Water touches tea
releasing its sweet fragrance.
Today I receive
instead of serve. I find joy
in others’ first tastes of art.
This poem is linked to Poets United's Pantry of Poetry and Prose
Liner Notes For This Groove: I remember when I first started tea lessons. There were so many terms to learn, so many small details of movement and positioning to keep straight. I may have responded in Spanish a few times when I was supposed to answer in Japanese. I may have mangled my Japanese so I told my guests to finish cleaning up for me. But the older more experienced students were there to give me tips on how to remember things, tricks for polishing my techniques, and just be generally helpful.
So recently I had a lesson where I was the most senior student. I did advance clean up to make the lessons flow more smoothly, just the way I remember some of the older students did for me. I lent out some of my tea things so the newer students could practice with them.
Now I’ve been studying long enough to know I’ve made decent progress in my personal practice. But being able to help really made me feel like I was part of the tea school in a way I hadn’t experienced before. I was part of the process of helping others learn, and that felt really cool. Sen Rikyu (the founder of the Urasenke Tea School) wrote many famous poems regarding the art of tea. In his 98th poem he wrote, “Mastery in chanoyu is a matter of empathy, versatility, and experience. When these three are present and in balance, the person is capable of true understanding.” I make no claims to mastery but I’m happy in knowing I’ve made enough advances in all three to feel a new sense of place in a larger tradition.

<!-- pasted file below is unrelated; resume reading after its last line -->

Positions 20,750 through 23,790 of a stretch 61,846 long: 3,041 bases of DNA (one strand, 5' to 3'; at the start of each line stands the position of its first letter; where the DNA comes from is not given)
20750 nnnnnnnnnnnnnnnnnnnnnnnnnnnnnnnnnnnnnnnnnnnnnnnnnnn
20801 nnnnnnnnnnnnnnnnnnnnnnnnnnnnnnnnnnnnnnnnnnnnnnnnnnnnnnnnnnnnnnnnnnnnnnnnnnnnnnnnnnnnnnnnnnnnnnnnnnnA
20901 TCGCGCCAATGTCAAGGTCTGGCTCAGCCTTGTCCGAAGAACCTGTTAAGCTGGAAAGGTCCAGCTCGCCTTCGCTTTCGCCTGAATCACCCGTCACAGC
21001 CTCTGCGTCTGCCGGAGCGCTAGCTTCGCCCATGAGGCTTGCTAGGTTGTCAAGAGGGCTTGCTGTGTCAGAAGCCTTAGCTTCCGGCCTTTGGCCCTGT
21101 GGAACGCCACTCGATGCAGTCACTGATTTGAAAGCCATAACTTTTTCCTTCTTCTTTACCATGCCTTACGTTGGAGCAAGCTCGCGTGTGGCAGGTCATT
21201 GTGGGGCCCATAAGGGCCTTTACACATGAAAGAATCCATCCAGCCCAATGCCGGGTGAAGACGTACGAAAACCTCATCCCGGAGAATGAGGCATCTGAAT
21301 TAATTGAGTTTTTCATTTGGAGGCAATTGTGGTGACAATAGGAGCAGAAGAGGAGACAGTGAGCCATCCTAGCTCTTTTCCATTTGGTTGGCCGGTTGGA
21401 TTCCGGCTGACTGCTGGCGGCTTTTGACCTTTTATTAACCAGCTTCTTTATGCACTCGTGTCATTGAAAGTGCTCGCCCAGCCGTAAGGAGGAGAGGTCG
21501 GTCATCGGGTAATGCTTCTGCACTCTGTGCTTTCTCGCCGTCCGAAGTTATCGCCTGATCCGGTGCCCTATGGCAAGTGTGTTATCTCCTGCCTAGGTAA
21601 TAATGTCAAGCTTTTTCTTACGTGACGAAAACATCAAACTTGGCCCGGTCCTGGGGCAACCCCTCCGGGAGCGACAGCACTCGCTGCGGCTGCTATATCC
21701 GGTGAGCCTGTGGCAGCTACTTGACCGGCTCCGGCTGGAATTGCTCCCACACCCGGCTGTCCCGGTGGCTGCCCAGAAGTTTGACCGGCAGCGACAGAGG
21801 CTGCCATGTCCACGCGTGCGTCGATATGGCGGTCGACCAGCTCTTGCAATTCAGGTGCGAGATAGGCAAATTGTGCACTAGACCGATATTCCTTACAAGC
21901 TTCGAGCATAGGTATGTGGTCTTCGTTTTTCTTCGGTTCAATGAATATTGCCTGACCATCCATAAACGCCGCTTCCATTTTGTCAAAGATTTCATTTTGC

|Yummy tea treats. One of the new students was helpful|
in finding the best angle to take the picture.
So dear Groovers, what traditions are close to your heart? Talk to me about them in the comments section and do drop a link to your cyberhome if you want to take the conversation to a deeper place.
Song Choice: Be True to Your School by The Beach Boys